Southern California


Southern California adopted its Sustainable Community Strategy in April 2016. ClimatePlan and local partners are monitoring its implementation.

Find out more about Southern California’s SCS and Regional Transportation Plan.

As the 2016 SCS was released, ClimatePlan also released a report measuring progress on implementing Southern California’s first (2012) SCS, called “Toward a Sustainable Future: Is Southern California On Track?”

Quick Fact

The 2016 SCS doubled investment in active transportation–walking and biking–thanks in part to ClimatePlan and partner advocacy.

That investment is needed: according to the 2016 SCS, 38% of all trips in the region are less than three miles, convenient for walking and biking.

About the Region

The Southern California region includes six counties and 191 cities, with more than 18 million residents – over half of California’s population. It is expected to grow to 22 million people by 2040.

The Southern California Association of Governments (SCAG) is the agency responsible for developing the region’s Sustainable Communities Strategy.

SB 375 Greenhouse Gas Emissions Reduction Targets: 
– 8% per capita reduction for 2020
– 13% per capita reduction for 2035

The 2016 plan says implementation would result in an 8% reduction in greenhouse gas emissions per capita by 2020, an 18% reduction by 2035, and a 21% reduction by 2040—compared with 2005 levels. This would exceed the longer-term required targets.

Leading Practices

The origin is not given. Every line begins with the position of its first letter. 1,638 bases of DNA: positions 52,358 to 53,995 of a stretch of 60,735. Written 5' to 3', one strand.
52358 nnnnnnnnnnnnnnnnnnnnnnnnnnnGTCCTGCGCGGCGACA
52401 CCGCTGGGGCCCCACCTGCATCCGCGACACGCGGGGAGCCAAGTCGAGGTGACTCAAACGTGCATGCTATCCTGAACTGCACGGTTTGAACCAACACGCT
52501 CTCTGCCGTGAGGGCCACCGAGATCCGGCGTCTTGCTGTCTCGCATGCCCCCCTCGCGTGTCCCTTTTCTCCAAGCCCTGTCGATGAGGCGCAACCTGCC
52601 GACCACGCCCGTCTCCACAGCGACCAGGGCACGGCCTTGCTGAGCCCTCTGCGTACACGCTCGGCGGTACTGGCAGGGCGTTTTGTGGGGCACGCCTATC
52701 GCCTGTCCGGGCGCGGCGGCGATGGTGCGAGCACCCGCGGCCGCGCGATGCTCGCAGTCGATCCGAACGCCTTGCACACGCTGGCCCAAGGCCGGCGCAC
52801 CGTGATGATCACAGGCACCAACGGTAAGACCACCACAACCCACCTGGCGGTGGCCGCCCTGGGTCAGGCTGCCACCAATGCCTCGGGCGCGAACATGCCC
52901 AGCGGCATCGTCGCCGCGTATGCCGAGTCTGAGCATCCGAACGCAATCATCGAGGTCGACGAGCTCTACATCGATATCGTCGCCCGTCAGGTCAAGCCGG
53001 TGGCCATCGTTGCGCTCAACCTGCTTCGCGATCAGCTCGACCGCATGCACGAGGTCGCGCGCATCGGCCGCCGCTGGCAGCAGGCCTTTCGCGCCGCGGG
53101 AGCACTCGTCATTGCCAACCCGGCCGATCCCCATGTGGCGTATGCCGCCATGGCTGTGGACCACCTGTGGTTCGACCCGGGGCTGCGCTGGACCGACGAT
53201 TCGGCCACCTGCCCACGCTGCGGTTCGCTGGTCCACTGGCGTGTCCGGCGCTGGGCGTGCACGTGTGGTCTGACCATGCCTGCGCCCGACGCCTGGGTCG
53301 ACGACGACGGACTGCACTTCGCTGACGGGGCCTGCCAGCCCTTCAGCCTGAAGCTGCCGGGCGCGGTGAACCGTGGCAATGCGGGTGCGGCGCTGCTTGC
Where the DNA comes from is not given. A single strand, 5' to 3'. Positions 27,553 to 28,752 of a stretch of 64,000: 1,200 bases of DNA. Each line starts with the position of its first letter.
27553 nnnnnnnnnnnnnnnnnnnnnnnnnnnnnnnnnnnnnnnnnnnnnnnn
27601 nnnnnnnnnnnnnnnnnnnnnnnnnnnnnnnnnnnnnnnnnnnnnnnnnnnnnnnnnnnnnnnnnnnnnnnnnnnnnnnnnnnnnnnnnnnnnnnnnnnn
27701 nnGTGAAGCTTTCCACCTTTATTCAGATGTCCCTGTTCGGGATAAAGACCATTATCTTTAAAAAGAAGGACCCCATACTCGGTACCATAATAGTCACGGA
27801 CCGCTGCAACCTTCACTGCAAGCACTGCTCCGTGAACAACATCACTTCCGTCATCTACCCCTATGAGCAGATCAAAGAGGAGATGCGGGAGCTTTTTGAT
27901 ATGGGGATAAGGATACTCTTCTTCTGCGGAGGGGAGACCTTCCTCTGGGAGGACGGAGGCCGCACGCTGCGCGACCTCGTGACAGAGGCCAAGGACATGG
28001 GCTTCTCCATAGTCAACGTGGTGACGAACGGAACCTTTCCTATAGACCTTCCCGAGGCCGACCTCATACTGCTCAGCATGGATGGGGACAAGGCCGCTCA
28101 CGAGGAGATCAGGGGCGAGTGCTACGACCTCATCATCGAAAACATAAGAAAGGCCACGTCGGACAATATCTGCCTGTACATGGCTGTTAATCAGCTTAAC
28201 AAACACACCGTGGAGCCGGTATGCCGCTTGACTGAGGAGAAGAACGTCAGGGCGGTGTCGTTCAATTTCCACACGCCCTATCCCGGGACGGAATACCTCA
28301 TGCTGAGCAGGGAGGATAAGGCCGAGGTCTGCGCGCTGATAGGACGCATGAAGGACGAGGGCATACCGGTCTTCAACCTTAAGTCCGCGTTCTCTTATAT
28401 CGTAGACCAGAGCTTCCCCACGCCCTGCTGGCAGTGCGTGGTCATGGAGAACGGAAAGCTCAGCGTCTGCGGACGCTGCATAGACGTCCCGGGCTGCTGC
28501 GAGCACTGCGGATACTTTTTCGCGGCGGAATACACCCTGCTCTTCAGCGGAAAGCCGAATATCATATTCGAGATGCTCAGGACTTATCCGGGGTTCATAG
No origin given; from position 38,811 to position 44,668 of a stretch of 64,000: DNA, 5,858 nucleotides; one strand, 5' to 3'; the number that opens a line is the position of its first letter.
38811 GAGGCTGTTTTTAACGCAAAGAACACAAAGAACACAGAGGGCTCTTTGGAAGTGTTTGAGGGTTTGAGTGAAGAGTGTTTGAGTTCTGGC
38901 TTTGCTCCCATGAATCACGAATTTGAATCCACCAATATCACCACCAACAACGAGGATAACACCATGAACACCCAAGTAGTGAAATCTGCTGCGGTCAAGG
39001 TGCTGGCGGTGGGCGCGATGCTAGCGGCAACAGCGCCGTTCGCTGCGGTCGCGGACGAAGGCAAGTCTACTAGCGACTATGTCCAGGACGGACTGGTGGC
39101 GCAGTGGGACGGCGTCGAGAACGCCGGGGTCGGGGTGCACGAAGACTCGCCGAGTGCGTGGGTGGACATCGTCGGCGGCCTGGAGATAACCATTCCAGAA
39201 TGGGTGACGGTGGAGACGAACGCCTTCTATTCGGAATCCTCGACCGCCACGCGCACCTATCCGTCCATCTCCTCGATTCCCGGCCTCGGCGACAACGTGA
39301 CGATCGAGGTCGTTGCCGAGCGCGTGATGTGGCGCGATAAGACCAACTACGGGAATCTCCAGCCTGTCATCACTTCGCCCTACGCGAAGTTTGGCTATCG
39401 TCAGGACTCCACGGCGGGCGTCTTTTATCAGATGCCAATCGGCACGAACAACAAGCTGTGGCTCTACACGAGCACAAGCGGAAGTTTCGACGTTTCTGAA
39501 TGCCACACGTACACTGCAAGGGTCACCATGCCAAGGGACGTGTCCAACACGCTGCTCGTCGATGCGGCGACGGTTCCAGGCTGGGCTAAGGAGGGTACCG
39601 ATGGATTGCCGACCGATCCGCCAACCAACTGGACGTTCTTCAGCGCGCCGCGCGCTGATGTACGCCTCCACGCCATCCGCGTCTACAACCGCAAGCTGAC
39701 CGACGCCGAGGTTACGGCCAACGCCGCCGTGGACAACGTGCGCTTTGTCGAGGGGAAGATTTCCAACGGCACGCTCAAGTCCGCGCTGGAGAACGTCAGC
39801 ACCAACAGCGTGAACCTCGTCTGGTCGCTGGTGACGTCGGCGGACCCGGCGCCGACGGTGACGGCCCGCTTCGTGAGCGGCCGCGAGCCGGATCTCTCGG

For a full review of "leading practices," or best practices so far in Sustainable Communities Strategies from regions around the state, download our Leading The Way report. Here are a few from the Southern California region:

  1. The Southern California Association of Governments (SCAG) took a thorough approach to including walking, biking, and public health in transportation modeling.

    SCAG modeled land use and neighborhood types in detail to predict how people in different land-use scenarios would choose to travel, factoring in infrastructure to support walking and biking as well as socioeconomic, age, and work data. Using this approach, SCAG found that its plan could more than double walking trips, and almost quadruple bike trips in urban areas, with a smaller biking increase in rural areas.

    The resulting 2016 RTP/SCS includes walking and biking in its road and transit projects with "complete streets" and first- and last-mile strategies to help people reach public transit easily from work and home. In addition, the plan invests earlier in active transportation so that residents can reap the benefits sooner.

  2. SCAG is helping local jurisdictions implement the plan by providing funding. Since 2012, its Sustainability Planning Grant Program has provided approximately $9 million for projects linking local land use plans with regional planning goals. This has allowed local jurisdictions to update general plans and zoning codes, complete specific plans for town centers and transit-oriented development, and develop active transportation and climate action plans.

    SCAG is encouraging plan implementation by supporting collaboration with County Transportation Commissions. SCAG has also developed and helped fund programs with six County Transportation Commissions to coordinate on first- and last-mile planning around key transit stations, evaluate progress on sustainability indicators, and conserve habitat and open space. SCAG is also working with local jurisdictions on pilot programs to fund infrastructure and housing development.

    All of this is helping to bridge the gap between SCS planning and implementation.


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